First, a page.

“We have a pandemic, and we are neutering and muting and handicapping journalists who are trying to cover the most important public health story of the century,” said Lipinski.

‘This is no time for retreat’

Lipinski said press freedom “is not irrelevant, much as authoritarian leaders would like to make it so.”

“I think in times like this when we face authoritarian governments, journalism becomes ever more important, not less, and of course the efforts to silence journalists become even more strenuous,” she said, adding that Ressa’s case can be considered a “poster child” for this 21st-century issue.

GLOBAL TEST. The world is watching the case of Rappler CEO Maria Ressa in the Philippines, say international journalists. Photo by Dante Diosina Jr/Rappler

“This kind of stress on democracy is at play in so many other countries, and how this case resolves is going to provide a bit of a textbook, I think, for a lot of other people. But no matter what happens today, that is not a sign that press freedom is an outmoded notion. It can and should remain,” Lipinski said.

Lipinski said the Rappler verdict means we should “double and triple our efforts” to defend democracy.

“This is no time for retreat, this is no time for us to question our commitment to the basic principles and values that are also on trial here,” she said.

Like Daphne Caruana Galizia

Caoilfhionn Gallagher, an international human rights lawyer, said she sees the Rappler case from another lens – as lead counsel of the family of Daphne Caruana Galizia, a slain investigative journalist in Malta.

Gallagher and Amal Clooney – a fellow international human rights lawyer, who is also the UK’s special envoy for media freedom – are leading Ressa’s international legal team

In the webinar on Monday, Gallagher said she finds similarities between the cases of Galizia and Ressa. She said that Galizia – before being murdered in a car bomb attack in October 2017 – experienced 3 decades of abuse and harassment in multiple ways. These included arson attacks on her home, attempts to cut off her sources of income, multiple libel suits, and misogynistic attacks. 

“This was a preventable death. It followed years of state-sanctioned harassment, and it took place in a culture of impunity. And I’m afraid when I look at the papers in Maria’s case, I see many chilling similarities with the material I’m looking at posthumously in Daphne Caruana Galizia’s case,” said Gallagher.

Ressa herself faces a string of cases on top of harassment by trolls who, after a 3-part exposé about the Philippines’ propaganda war under Duterte, barraged her with 90 hate messages per hour. A journalist for the past 3 decades who has worked under dictators like Indonesia’s Suharto, Ressa – a former bureau chief for CNN – has been arrested twice under Duterte. (LIST: Cases vs Maria Ressa, Rappler, directors, staff since 2018)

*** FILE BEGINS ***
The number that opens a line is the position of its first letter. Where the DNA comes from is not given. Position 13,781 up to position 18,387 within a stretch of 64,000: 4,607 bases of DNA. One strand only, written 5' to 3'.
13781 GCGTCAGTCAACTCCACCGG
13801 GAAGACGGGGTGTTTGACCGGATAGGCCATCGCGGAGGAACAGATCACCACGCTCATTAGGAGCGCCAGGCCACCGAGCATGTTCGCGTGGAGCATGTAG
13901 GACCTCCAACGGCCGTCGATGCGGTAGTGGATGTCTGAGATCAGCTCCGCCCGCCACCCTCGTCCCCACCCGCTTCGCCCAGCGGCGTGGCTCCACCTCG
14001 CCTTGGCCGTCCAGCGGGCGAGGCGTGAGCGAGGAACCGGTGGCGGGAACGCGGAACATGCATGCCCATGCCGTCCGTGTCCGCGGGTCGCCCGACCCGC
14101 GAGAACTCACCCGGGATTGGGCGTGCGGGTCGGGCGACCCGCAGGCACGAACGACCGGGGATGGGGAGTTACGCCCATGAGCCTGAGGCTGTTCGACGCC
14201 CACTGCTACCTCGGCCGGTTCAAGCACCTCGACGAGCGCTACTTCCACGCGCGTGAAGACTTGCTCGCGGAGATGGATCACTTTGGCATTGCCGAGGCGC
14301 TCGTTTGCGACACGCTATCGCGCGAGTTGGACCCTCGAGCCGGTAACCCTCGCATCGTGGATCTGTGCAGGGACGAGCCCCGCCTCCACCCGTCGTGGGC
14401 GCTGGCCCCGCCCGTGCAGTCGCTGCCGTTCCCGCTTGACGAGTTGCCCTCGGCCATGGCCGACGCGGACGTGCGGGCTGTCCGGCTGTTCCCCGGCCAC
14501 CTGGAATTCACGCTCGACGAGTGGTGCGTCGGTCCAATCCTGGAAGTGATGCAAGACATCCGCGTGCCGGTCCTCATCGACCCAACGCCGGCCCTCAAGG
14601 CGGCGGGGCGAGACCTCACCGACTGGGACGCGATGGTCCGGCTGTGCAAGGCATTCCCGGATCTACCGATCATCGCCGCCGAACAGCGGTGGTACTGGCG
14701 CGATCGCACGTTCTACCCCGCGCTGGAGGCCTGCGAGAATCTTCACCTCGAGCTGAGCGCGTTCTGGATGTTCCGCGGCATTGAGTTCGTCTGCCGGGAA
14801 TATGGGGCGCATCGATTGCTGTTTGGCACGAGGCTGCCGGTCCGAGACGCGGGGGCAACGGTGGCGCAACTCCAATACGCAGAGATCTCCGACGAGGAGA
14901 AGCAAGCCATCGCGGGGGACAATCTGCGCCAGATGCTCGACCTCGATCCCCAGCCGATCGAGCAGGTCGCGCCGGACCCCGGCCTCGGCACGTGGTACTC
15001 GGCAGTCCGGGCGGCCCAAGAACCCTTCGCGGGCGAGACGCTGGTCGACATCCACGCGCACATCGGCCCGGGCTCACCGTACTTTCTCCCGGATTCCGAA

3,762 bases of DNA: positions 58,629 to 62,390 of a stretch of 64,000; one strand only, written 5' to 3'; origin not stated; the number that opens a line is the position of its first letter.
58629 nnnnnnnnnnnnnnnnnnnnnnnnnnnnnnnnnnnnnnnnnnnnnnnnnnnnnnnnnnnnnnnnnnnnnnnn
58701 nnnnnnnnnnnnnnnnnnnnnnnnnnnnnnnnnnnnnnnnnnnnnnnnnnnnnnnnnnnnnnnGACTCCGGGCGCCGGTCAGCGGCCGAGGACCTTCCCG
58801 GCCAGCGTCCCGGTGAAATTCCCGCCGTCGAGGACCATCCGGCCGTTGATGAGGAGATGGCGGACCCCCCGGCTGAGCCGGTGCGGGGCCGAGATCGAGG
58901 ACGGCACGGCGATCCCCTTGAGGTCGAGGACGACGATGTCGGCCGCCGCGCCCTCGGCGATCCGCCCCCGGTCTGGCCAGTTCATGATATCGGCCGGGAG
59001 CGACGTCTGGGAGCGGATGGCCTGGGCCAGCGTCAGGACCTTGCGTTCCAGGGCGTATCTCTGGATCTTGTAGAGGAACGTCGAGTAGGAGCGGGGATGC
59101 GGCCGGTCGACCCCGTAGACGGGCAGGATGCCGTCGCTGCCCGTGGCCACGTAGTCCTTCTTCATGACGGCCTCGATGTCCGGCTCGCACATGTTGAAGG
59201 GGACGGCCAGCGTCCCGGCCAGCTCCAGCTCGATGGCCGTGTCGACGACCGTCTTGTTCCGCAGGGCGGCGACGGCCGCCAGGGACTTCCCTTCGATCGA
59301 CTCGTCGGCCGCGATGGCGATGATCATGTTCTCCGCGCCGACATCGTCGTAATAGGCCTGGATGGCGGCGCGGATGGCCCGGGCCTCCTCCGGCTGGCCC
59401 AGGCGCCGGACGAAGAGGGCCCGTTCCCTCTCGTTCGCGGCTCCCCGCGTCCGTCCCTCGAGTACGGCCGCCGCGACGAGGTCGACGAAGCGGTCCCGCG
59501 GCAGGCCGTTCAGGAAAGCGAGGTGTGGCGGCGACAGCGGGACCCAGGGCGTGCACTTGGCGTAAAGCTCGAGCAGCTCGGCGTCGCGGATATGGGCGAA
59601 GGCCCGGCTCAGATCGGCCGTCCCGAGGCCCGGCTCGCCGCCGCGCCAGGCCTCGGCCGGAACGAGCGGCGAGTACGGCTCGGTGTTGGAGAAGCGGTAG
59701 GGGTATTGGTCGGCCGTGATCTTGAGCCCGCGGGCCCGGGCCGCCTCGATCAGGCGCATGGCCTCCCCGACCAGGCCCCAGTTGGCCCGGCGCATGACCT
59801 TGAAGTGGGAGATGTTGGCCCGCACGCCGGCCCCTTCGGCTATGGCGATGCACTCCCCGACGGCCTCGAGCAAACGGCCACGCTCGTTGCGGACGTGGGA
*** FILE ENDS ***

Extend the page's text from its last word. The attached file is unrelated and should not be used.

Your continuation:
Referring to Ressa’s verdict on Monday, Gallagher said it was deeply concerning. “This is a very dark day for the rule of law and for freedom of expression in the Philippines.”

‘This is not the end of it’

Chel Diokno, a human rights lawyer in the Philippines, however noted in Monday’s forum: “This is not the end of it, even as far as this case is concerned. There is still a long legal battle ahead. And there is a strong need for us to still generate a lot of public opinion, a lot of pressure, on the government, on the courts, to look very deeply into this case.”

“I think this should make us even more determined to continue the fight of speaking truth to power,” Diokno said.

CYBER LIBEL. Rappler CEO Maria Ressa speaks with her co-accused, former Rappler researcher Reynaldo Santos Jr. Photo by Dante Diosina Jr/Rappler

Vitug, who has authored landmark books on the Philippine justice system, said the Rappler verdict shows how “a number of judges can’t be considered independent in these very dangerous times.”

Nery concluded the forum by noting that the shutdown of ABS-CBN, and the guilty verdict on Ressa, were once unthinkable for a number of Filipinos, including himself.

“And yet here we are,” Nery said. “So maybe the first task for us is to not deny reality anymore. We have to see the authoritarian regime for the monster that it is, and to borrow Maria’s famous line, to hold the line.” – Rappler.com

Paterno Esmaquel II

Paterno R. Esmaquel II, news editor of Rappler, specializes in covering religion and foreign affairs. He obtained his MA Journalism degree from Ateneo and later finished MSc Asian Studies (Religions in Plural Societies) at RSIS, Singapore. For story ideas or feedback, email him at pat.esmaquel@rappler.com.